Los Angeles, Calif., Nov 2, 2016 / 01:26 pm (CNA/EWTN News).- Faithful Catholics need to be aware of the ever-increasing serious threats to Christians living their faith in the field of medicine, warned Archbishop Jose Gomez of Los Angeles.
Noting the annual White Mass for health care professionals in the archdiocese, which was held at the cathedral Oct. 23, the archbishop reflected in his weekly column on the history of Christians in medicine.
“Before Christianity, the healing arts were practiced by self-taught individuals who traveled from town to town,” he said. “Christians invented the hospital and were the first to establish medicine as a profession, with standards for training and care and a commitment to medical research.”
From the very beginning, Archbishop Gomez said, Christian doctors served all patients that came to them, including those of different religions, social statuses and people with highly contagious diseases.
Some doctors even died from the diseases they contracted from their patients, he said. “Historians tell us that Christians were the only ones who cared for the sick and dying during the plagues and epidemics that afflicted the late Roman Empire.”
“Something else distinguished early Christian doctors,” the archbishop continued, “from the beginning they refused to take part in abortion, infanticide, birth control, assisted suicide or castration, all of which they considered bad medical practice and contrary to the truths of the Gospel.”
But while these basic commitments by Catholic doctors and nurses remain, the surrounding world of health care has greatly changed, he said.
Archbishop Gomez pointed to current challenges ranging from the rise of insurance costs to new pressure on doctors to treat patients in a certain way.
Particularly troubling, he said, is the rise of assisted suicide measures, which are being considered this fall in several states.
California legalized the practice of assisted suicide earlier this year. In the months that followed, abuses have already been seen, including a terminally ill woman being denied insurance coverage for a doctor-recommended chemotherapy treatment, but being told that her insurance would cover drugs for suicide.
“We must continue to oppose assisted suicide as an unjust and dangerous public policy,” Archbishop Gomez said. “It gives ‘end of life options’ to those who already have the privilege of good health care. But for the poor, it will make suicide by prescription the ‘recommended’ or only option. In fact, this year’s California budget includes $2.3 million to subsidize giving lethal drugs to the poor through the Medi-Cal system.”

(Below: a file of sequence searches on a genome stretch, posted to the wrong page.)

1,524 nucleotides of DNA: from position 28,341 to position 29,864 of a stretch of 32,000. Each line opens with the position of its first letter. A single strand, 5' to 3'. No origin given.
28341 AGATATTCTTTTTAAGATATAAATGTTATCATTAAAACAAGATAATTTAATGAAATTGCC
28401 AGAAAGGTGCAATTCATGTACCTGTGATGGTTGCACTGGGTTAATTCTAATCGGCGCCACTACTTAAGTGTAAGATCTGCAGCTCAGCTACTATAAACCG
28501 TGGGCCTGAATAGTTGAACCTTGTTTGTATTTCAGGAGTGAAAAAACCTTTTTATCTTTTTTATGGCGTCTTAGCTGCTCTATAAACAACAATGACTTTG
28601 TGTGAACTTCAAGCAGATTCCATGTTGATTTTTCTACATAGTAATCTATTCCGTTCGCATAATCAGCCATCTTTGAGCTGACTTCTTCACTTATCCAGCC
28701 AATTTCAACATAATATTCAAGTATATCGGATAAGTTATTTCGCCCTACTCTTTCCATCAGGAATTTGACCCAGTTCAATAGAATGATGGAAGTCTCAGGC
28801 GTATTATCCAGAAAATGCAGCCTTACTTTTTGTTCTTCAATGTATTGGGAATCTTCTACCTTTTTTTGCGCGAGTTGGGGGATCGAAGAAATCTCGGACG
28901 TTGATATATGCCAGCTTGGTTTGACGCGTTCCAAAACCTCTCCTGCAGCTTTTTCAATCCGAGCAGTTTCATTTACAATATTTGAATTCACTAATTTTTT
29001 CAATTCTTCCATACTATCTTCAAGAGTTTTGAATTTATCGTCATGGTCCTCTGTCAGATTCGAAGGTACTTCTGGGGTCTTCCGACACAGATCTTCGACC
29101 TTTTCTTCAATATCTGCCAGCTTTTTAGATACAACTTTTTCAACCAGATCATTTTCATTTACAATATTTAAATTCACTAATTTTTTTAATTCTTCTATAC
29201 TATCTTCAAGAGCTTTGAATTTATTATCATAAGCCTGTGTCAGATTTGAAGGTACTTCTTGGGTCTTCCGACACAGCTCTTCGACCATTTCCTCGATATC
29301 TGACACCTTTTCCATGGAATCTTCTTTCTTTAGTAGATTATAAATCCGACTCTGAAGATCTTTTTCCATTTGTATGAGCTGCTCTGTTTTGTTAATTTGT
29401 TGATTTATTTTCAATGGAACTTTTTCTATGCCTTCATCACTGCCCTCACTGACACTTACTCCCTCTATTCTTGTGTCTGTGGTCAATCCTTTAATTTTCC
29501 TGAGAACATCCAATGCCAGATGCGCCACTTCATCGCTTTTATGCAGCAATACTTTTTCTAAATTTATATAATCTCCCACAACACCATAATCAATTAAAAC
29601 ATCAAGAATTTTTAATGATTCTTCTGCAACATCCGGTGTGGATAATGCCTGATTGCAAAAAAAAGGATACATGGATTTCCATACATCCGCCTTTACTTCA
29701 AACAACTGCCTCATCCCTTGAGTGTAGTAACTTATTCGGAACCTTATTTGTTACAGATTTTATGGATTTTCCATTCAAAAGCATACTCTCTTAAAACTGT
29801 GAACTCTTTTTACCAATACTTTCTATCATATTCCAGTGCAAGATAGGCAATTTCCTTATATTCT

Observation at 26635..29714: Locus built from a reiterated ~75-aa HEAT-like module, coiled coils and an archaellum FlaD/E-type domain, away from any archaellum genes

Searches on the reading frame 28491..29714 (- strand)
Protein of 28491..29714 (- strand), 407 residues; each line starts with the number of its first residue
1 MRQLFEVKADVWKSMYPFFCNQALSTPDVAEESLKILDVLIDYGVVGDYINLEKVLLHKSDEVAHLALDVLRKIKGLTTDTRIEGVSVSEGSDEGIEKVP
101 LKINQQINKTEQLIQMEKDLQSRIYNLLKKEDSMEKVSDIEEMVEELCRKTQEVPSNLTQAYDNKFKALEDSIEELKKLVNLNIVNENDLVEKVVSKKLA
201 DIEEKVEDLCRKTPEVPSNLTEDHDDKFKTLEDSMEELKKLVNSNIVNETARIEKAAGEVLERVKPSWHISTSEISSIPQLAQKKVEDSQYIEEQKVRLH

“Assisted suicide is not only being promoted for the poor, but also for the mentally ill,” the archbishop added. “State officials have already published disturbing new regulations to require doctors who work in state institutions for the mentally ill to help their patients kill themselves if they request it.”
And coercion of doctors is making the situation worse for Christian health care professionals, Archbishop Gomez said.
He pointed to the medical journal Practical Ethics, which recently published a statement by prominent bioethicists making the argument that doctors should have no ability to make a medical judgment call against performing any legally permitted procedure.
Any doctor who declines to perform a requested procedure, the bioethicists said, should face a tribunal and be made “to compensate society and the health system for their failure to fulfill their professional obligations.”
“Writing in the influential international journal, Bioethics, another group of leading bioethicists titled their article: ‘Doctors have no right to refuse medical assistance in dying, abortion or contraception’,” the archbishop said.
Other areas of coercion in medicine nationwide include efforts to remove longstanding conscience protections and force doctors and nurses to perform abortions, sterilizations, and sex reassignment surgeries, he added.
Responding to these ongoing concerns, Archbishop Gomez highlighted efforts in the archdiocese to promote a culture of life and freedom of conscience.
The area’s Catholic hospitals and religious sisters offer care to the whole person and provide care for the elderly and dying. In addition, the archdiocesan Office of Life, Justice and Peace is offering guidance on end-of-life issues.
Archbishop Gomez concluded his reflections by emphasizing the importance of prayer, encouraging the faithful to “ask our Blessed Mother Mary, the Health of the Sick, to help us build a new culture of conscience, compassion and care.”